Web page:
4 Sanity Saving Tips for Road Tripping with Toddlers

If you are familiar with my background as a flight attendant, you may not be surprised to learn that my preferred mode of transportation, even with kids, is flying on an airplane. You may think I’m crazy, but you’re not surprised.

Even though it is usually less expensive and easier for our family to fly because my husband works for an airline, from time to time we decide to stay on the ground and take a road trip. This weekend we are headed to the Greenville, SC area to visit the Hollywild Animal Park.  At about a 3 hour and 45 minute drive, road tripping to Hollywild makes more sense than flying.

This is not our first road trip with toddlers. We have driven to Florida several times and I even made the 9 hour drive to Nashville all by myself one.

For the most part, our trips have been pretty easy. I don’t stress about the details, but I am thoughtful when it comes to planning. Here are four tips that have made a huge difference in our road trip enjoyment level.

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  • Time your escape. Our favorite time to leave for a long trip is about an hour and a half before bedtime. That puts us on the road about 5:30. Both Jason and I are ok with driving at night so we can usually get a good seven or eight hours of driving in before we need to stop. Both our children, Ty (3 years old) and Emily Grace (2 ½ years old) can easily entertain themselves in the car for about an hour and even if there is a meltdown, it usually doesn’t last long because the mix of bedtime and car ride is very sleep inducing. Leaving an hour before naptime can have the same effect.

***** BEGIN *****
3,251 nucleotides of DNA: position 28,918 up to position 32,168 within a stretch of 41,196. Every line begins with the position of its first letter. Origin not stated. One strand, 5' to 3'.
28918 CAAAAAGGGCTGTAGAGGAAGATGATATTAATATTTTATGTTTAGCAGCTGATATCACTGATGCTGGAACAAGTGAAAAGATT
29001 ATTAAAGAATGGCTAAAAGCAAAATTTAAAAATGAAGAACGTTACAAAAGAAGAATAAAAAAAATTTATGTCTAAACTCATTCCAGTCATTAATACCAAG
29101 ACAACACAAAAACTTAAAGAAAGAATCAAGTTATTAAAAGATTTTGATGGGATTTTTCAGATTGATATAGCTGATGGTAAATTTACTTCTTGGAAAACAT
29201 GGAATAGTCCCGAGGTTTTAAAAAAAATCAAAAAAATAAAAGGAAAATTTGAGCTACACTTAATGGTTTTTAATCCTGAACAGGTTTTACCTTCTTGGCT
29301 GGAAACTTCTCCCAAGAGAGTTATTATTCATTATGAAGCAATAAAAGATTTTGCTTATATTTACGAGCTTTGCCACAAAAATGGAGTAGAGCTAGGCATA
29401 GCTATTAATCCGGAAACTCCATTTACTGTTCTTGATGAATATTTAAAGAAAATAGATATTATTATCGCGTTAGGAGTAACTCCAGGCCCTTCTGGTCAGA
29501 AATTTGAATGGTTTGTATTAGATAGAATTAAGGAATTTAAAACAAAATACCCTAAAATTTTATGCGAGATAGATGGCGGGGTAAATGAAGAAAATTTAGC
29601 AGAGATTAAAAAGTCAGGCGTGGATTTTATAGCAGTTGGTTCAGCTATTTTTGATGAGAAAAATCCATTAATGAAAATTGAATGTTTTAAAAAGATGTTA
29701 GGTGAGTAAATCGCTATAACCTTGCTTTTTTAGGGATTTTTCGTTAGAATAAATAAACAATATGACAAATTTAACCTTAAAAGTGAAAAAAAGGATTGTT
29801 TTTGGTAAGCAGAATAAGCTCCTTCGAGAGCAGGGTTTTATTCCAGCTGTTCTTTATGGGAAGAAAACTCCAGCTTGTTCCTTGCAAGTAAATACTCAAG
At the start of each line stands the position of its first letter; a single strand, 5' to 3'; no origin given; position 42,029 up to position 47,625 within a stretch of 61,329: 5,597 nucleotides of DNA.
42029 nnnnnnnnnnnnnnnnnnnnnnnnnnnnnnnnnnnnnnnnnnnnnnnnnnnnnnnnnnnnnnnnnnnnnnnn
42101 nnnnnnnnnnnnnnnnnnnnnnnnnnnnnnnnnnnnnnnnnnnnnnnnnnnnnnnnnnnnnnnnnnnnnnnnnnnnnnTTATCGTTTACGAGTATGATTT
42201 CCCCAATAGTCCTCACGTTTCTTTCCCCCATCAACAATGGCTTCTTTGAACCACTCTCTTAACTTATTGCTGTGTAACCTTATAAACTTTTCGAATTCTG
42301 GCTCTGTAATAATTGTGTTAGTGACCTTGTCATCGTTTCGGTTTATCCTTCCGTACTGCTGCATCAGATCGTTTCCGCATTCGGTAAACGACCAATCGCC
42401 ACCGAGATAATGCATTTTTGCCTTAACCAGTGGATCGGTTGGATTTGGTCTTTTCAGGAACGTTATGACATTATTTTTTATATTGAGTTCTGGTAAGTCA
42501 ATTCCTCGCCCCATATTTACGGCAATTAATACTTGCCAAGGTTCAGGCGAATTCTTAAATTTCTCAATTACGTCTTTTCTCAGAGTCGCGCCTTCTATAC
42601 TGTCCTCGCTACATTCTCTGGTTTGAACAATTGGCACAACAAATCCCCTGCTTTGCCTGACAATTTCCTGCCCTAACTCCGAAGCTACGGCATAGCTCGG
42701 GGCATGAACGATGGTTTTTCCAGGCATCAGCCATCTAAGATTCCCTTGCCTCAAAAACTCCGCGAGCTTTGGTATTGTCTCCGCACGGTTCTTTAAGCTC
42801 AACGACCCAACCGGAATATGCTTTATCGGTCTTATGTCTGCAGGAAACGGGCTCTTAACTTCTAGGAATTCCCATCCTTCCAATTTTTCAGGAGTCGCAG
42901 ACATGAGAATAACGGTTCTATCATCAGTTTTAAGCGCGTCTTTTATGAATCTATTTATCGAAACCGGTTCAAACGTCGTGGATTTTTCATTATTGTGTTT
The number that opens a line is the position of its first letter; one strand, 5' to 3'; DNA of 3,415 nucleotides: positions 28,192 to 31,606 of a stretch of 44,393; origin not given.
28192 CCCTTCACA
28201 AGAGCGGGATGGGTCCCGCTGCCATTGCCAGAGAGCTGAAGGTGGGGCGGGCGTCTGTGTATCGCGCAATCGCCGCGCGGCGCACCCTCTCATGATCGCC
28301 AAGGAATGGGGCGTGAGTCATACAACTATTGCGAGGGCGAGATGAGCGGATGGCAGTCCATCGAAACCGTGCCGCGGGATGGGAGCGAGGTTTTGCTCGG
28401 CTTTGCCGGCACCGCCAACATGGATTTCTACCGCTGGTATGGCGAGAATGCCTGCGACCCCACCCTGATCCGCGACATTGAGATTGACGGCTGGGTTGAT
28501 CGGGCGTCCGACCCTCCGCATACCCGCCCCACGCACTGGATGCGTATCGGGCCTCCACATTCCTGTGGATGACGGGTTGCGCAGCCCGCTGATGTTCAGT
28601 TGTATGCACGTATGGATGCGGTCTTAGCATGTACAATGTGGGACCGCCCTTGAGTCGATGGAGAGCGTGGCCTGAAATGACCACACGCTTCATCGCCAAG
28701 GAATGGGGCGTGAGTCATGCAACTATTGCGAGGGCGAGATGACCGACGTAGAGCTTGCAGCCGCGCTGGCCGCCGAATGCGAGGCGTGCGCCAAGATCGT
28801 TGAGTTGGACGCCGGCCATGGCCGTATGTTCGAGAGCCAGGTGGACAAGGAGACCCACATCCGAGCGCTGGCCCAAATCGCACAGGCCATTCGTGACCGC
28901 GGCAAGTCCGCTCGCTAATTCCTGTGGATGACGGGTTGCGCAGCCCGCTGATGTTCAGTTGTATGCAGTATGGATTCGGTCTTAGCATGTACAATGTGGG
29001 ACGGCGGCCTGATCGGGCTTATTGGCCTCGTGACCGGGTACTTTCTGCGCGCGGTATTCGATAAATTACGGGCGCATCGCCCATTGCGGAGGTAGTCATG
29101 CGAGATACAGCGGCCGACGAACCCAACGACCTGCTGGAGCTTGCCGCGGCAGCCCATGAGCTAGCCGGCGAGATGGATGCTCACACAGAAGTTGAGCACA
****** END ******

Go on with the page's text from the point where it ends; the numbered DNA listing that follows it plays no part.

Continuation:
• Save the special stuff. Our van was made before DVD players came standard, but we do have a portable DVD player with two screens that we use for long road trips. I never start the trip with a video. The DVD player comes out usually an hour and a half or so into a day drive. I find that an hour and a half is about as long as a toddler should be asked to entertain themselves in a car seat. Once they start to get a fussy, we pull over, let them have a break from their seats and stretch their legs. They are so excited to get back in the car when they hear they are going to get to watch a movie. This same tactic would work with and iPad, too. If you have enough iPads for all your children.
  • Dress for success. I love to wear sweatshirts and yoga pants when going on a road trip, and I think Ty and Emily Grace do, too. Well, not yoga pants, but the equivalent. Car seat harness belts and be uncomfortable against bare skin, so I make sure everyone’s legs are covered. Both children have a blanket to snuggle with so I keep their clothing light. Our toddlers are still in diapers, but if yours are potty trained, make sure you dress them in easy off bottoms for bathroom breaks.
  • Snack strategically. When I am deciding what food to pack for a road trip, I consider two things: amount of mess and time to consume. I’m looking to pack snacks that are relatively easy to clean up and take a while to eat. A apple sauce squeeze pack might be pretty clean, but it take only a fraction of the time it takes to eat a bag of freeze dried apple slices. Some of my favorites are goldfish, freeze dried fruit, cheerios, and fruit loops. Even though my kids have outgrown freeze dried yogurt melts and puffs, they are great for road trips. The yogurt melts are like candy and both snacks have a low choking risk. We have also almost out grown sippy cups, except for road trips. No open containers in car seats!

If you’ve been letting your young children cramp your travel style, Stop it. Start with a short road trip. If you are in the Carolinas, Hollywild would be a great start. A little planning and giving yourself permission to do it your way and at your pace will go a long way toward making this adventure a memory worth creating.

What is your #1 toddler road trip tip?

Family Travel Friday

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